Feeds

Home Office publishes bold do-nothing initiative

As you were, lads

Top three mobile application threats

The Home Office's approach to mobile payment security parrots exactly what the industry is already doing: publishing guidelines for a technology that nobody wants or ever intends to use.

Never let it be said that the UK Home Office doesn't move quickly: contactless payments from mobile phones have been dead in the water for less than a year and already the department is issuing guidelines on how to prevent thieves exploiting the technology, though really it's just endorsing what the industry has been doing for years.

Contactless payments are already a reality, as anyone who's received a Barclays Connect card in the last six months will know. Transactions less than a tenner can be completed by waving the card in front of a reader, while those of more than a tenner still require a PIN to be entered, which also happens on a random basis.

The new guidelines from the Home Office recommend the same thing apply to mobile phones with contactless technology built in, adding only that customers should be encouraged to report if their phone is stolen.

The mobile industry would love to see contactless payment tech built into mobile phones. Unfortunately, they disagree as to how it should be implemented to such an extent that it's unlikely ever to happen. The SIM industry feels very strongly that the SIM should handle everything, while the handset manufacturers think they should build in the technology. The operators don't care either way as long as they get control - which neither of the other groups is prepared to concede.

Perhaps in a decade or two something like Nokia Money might gain a contactless capability - Nokia is the biggest backer of the technology - but until then we'll stick to plastic cards for most things.

But that's not going to stop the Home Office consulting and publishing guidelines, promoted with quotes from the UK Cards Association and Jack Wraith, who apparently represents the mobile phone industry.

The latter gains his credibility from being chair of the Mobile Industry Crime Action Forum (MICAF), an impressively-named group but one we know little about: we do know that Nokia and the other big manufacturers pulled out of MICAF when it became clear the finger was being pointed in their direction, but the Forum declined to provide us with a membership list, or confirm which operators were still signed up.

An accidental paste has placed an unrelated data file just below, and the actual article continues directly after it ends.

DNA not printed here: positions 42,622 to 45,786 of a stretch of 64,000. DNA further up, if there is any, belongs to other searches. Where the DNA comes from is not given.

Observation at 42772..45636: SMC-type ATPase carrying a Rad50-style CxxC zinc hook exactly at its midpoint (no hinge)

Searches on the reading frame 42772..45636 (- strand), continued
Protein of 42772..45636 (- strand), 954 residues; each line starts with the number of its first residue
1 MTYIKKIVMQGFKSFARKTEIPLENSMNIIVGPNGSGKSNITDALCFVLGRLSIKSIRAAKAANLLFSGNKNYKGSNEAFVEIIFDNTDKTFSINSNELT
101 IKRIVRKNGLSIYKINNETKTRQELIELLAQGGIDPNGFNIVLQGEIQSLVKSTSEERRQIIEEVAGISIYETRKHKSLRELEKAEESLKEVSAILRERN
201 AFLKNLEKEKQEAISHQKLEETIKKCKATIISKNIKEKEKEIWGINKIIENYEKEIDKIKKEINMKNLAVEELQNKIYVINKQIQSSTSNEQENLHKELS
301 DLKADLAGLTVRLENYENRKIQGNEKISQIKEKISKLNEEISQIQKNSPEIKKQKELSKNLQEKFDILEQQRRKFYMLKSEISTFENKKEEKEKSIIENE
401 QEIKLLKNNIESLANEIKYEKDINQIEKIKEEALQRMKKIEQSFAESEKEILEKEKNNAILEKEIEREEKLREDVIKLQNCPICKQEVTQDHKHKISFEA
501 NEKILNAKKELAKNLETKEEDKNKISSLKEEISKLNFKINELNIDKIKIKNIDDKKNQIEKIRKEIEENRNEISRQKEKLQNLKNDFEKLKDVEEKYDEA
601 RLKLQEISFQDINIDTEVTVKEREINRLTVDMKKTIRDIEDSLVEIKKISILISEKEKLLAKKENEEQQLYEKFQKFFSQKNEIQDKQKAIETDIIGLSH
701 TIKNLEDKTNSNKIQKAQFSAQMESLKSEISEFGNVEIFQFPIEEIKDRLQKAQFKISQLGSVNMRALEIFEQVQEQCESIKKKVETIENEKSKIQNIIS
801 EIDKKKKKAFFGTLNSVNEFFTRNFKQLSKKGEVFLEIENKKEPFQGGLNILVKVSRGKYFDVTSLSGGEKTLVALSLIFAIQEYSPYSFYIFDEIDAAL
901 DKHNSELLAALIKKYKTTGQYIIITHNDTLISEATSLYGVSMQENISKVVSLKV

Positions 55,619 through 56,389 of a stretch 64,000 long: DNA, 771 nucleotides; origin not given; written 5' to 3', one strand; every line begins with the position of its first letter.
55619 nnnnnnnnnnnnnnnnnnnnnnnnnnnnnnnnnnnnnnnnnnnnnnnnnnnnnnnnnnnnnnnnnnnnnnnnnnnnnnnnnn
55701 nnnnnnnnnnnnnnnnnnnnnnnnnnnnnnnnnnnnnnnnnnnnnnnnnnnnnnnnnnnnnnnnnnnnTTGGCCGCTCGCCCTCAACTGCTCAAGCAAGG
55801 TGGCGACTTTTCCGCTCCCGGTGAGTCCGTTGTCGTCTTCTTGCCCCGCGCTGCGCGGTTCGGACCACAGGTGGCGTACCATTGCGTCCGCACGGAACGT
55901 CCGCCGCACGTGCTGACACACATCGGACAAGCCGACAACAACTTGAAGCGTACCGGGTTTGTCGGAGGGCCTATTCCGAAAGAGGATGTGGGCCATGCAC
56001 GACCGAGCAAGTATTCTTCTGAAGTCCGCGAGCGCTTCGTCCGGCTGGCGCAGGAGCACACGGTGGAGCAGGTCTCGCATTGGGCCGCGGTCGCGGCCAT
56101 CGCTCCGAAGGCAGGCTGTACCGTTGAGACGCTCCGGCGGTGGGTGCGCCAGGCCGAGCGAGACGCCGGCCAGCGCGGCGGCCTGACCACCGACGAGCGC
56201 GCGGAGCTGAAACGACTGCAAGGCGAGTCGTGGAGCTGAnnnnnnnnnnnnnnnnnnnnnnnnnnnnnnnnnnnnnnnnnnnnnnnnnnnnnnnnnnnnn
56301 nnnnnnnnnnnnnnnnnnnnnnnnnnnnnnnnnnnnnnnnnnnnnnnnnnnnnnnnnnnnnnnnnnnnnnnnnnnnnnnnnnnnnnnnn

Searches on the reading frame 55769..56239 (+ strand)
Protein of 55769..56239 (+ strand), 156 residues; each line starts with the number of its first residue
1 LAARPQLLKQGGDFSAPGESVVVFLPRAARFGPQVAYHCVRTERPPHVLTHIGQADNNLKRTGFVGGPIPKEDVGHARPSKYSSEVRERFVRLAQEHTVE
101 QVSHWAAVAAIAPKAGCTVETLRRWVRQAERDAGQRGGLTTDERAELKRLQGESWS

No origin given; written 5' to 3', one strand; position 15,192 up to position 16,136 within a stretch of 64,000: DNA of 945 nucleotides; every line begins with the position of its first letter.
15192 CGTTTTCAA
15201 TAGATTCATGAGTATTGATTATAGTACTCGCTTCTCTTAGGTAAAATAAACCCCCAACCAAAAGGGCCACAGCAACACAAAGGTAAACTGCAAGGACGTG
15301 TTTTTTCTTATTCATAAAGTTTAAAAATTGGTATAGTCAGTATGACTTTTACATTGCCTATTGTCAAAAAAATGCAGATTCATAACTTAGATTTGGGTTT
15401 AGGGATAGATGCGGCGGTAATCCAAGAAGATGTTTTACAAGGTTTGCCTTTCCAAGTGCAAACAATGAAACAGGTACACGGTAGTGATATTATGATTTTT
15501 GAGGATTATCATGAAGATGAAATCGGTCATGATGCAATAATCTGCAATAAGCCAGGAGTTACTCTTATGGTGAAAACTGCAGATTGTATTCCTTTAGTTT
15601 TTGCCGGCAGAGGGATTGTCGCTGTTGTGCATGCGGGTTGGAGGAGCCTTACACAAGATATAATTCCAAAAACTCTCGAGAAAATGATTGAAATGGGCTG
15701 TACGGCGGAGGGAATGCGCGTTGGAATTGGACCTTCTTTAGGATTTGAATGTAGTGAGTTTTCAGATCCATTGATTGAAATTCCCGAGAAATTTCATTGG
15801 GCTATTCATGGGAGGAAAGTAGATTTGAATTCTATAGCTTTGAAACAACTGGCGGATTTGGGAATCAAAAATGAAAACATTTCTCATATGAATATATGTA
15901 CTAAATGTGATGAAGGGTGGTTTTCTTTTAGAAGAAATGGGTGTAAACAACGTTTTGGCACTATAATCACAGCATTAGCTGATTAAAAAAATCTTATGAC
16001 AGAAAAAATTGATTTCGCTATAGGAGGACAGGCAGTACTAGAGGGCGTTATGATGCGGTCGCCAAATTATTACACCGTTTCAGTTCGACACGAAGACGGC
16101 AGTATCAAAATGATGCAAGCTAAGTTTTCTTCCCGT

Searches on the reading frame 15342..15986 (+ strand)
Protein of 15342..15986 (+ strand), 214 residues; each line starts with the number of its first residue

So we're not clear who exactly Jack is representing when he says "The mobile phone industry welcomes the support of the government and police in the ongoing fight to prevent criminals from benefiting from mobile phone theft," though to be fair the industry is unlikely to be dead set against the idea.

So we now have guidelines endorsed by an individual of unknown provenance and aimed at an industry which doesn't exist, recommending that we do exactly what we're already doing.

It makes one proud to be British. ®

3 Big data security analytics techniques

More from The Register

next story
Putin tells Snowden: Russia conducts no US-style mass surveillance
Gov't is too broke for that, Russian prez says
One year on: diplomatic fail as Chinese APT gangs get back to work
Mandiant says past 12 months shows Beijing won't call off its hackers
Lavabit loses contempt of court appeal over protecting Snowden, customers
Judges rule complaints about government power are too little, too late
MtGox chief Karpelès refuses to come to US for g-men's grilling
Bitcoin baron says he needs another lawyer for FinCEN chat
Don't let no-hire pact suit witnesses call Steve Jobs a bullyboy, plead Apple and Google
'Irrelevant' character evidence should be excluded – lawyers
Edward Snowden on his Putin TV appearance: 'Why all the criticism?'
Denies Q&A cameo was meant to slam US, big-up Russia
EFF: Feds plan to put 52 MILLION FACES into recognition database
System would identify faces as part of biometrics collection
Record labels sue Pandora over vintage song royalties
Companies want payout on recordings made before 1972
Ex-Tony Blair adviser is new top boss at UK spy-hive GCHQ
Robert Hannigan to replace Sir Iain Lobban in the autumn
Judge halts spread of zombie Nortel patents to Texas in Google trial
Epic Rockstar patent war to be waged in California
prev story

Whitepapers

Securing web applications made simple and scalable
In this whitepaper learn how automated security testing can provide a simple and scalable way to protect your web applications.
3 Big data security analytics techniques
Applying these Big Data security analytics techniques can help you make your business safer by detecting attacks early, before significant damage is done.
The benefits of software based PBX
Why you should break free from your proprietary PBX and how to leverage your existing server hardware.
Top three mobile application threats
Learn about three of the top mobile application security threats facing businesses today and recommendations on how to mitigate the risk.
Combat fraud and increase customer satisfaction
Based on their experience using HP ArcSight Enterprise Security Manager for IT security operations, Finansbank moved to HP ArcSight ESM for fraud management.